Conducting Mozart – part 2
The Ridgefield Symphony Orchestra seems to get better each year thanks to the outstanding leadership of Sidney Rothstein, music director, and Sabina Slavin, president. I included some information about Saturday night’s concert (10-26-2002) in “my favorite concerts” list but I couldn’t begin to do justice in describing it. See a complete review by Courtenay Caublé from the The Ridgefield Press. As noted in Mr. Caublé’s review, I will be guest conductor at the December 7th concert. Preparing for this has been quite an education.
Since my first conducting lesson, I have been doing my best to learn the first movement of Mozart’s Symphony No. 25 in G minor. Learning to play the clarinet in fifth grade forty-five years ago helps a lot since I can read music. Or, so I thought! A conductor’s score is quite different. The orchestration for the symphony is two oboes, two bassoons, four horns, and strings — violin, viola, cello, and bass. Instead of reading one line of music at a time, which you would do reading music for one instrument, the conductor must read eight lines at a time. How they do it is a mystery to me. I decided that the best thing for me to do is to just learn the music by heart and not use a score, which undoutedly would get me confused and not paying attention to the musicians which I hope to lead.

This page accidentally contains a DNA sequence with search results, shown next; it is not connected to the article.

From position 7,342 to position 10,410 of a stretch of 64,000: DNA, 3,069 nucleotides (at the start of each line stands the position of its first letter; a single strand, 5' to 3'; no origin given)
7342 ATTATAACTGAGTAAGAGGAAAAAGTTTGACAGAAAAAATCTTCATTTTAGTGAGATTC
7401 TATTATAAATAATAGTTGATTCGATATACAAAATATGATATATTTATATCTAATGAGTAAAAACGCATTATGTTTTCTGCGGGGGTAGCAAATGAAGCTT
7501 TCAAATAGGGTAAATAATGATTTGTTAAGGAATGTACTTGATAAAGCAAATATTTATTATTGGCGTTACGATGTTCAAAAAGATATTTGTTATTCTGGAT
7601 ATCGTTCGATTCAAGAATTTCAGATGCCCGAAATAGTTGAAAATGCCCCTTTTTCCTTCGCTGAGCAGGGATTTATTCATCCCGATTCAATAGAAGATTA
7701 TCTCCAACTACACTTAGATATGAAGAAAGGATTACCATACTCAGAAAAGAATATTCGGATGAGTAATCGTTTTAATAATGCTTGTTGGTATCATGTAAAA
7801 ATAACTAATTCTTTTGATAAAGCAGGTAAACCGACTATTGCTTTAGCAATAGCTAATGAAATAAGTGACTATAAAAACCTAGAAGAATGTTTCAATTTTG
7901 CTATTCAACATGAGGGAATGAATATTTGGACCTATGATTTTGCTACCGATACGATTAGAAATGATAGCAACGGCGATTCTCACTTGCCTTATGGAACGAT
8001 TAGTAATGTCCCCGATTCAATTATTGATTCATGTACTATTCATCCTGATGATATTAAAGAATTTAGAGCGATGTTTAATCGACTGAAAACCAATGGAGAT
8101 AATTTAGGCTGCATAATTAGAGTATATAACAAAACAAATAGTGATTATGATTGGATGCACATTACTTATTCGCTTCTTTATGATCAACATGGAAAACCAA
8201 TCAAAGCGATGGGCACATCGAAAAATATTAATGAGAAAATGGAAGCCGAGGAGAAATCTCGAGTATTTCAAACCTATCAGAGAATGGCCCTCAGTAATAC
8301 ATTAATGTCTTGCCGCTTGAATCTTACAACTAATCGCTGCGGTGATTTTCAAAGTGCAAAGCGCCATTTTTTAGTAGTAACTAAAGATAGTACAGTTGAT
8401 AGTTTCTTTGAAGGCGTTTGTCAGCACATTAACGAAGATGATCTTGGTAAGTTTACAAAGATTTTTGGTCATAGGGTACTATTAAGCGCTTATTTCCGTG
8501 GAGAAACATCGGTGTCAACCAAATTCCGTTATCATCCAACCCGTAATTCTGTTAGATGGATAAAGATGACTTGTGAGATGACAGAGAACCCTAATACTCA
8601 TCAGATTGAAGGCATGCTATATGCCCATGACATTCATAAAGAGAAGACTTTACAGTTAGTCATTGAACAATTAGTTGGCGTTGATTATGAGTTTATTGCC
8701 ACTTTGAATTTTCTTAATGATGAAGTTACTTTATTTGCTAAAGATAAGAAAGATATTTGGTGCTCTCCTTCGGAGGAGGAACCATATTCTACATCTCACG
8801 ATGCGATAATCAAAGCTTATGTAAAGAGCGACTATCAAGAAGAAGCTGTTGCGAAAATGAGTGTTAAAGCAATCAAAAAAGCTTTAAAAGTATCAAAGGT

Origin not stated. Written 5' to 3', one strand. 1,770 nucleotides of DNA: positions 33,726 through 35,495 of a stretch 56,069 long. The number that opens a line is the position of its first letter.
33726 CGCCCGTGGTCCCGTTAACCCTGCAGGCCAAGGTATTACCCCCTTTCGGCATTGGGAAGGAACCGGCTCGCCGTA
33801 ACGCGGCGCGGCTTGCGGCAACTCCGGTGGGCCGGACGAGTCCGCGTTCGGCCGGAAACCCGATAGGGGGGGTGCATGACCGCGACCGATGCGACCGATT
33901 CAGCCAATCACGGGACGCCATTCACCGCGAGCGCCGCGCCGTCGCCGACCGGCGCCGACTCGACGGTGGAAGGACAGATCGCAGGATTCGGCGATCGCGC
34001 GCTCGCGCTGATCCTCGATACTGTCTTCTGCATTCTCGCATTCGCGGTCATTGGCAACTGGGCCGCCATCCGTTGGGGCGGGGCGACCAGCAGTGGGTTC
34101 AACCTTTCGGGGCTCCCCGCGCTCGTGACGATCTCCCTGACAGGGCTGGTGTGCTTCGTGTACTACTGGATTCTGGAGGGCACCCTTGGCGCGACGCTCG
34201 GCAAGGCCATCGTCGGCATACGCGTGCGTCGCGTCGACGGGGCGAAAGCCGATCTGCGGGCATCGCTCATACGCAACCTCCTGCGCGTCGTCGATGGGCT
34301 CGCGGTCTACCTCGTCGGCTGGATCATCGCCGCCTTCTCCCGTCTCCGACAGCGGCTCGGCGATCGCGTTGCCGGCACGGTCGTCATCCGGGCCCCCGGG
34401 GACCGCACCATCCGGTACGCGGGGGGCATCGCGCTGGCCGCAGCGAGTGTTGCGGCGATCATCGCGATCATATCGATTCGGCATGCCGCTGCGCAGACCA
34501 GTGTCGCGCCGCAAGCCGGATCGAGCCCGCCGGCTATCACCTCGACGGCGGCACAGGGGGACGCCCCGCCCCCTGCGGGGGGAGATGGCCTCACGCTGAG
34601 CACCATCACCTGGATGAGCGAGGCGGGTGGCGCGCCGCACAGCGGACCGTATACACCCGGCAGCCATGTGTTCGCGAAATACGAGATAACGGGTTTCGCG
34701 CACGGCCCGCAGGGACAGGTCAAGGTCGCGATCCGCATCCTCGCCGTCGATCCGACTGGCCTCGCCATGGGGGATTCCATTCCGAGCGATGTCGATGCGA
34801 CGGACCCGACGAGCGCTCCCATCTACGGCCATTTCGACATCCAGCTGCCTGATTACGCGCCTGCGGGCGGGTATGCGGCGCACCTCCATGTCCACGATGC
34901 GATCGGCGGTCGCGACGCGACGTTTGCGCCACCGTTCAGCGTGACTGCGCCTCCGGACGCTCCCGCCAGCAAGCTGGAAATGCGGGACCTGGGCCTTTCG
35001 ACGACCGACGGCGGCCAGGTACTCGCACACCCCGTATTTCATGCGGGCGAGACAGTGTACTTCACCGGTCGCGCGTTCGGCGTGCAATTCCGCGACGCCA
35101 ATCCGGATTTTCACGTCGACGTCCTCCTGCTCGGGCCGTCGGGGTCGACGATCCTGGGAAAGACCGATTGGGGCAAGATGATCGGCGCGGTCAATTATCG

I asked Sidney where the various musicians will be sitting. I know the seating layout of an orchestra generally but I wasn’t sure precisely where the oboes and bassoons were. Sidney to the rescue once again — his drawing to answer my question is shown next. My education continues!
There are many recordings of Mozart symphonies — hundreds. It was initially surprising to me to hear how different various recordings of the same piece can be. Since Mozart isn’t around to describe exactly how he wanted a piece to be heard, it is up to the great conductors to add their interpretation. With regard to Symphony No. 25 I have noticed large variance in the tempo and also the relative emphasis of the various instruments. I had been listening to a recording by Neville Mariner but after hearing the Otto Klemperer recording I immediately adopted that as my model. It is a much quicker tempo and it brings out the best of horns and bass section. I hope with enough practice that I will get a small fraction of the way toward what is possible.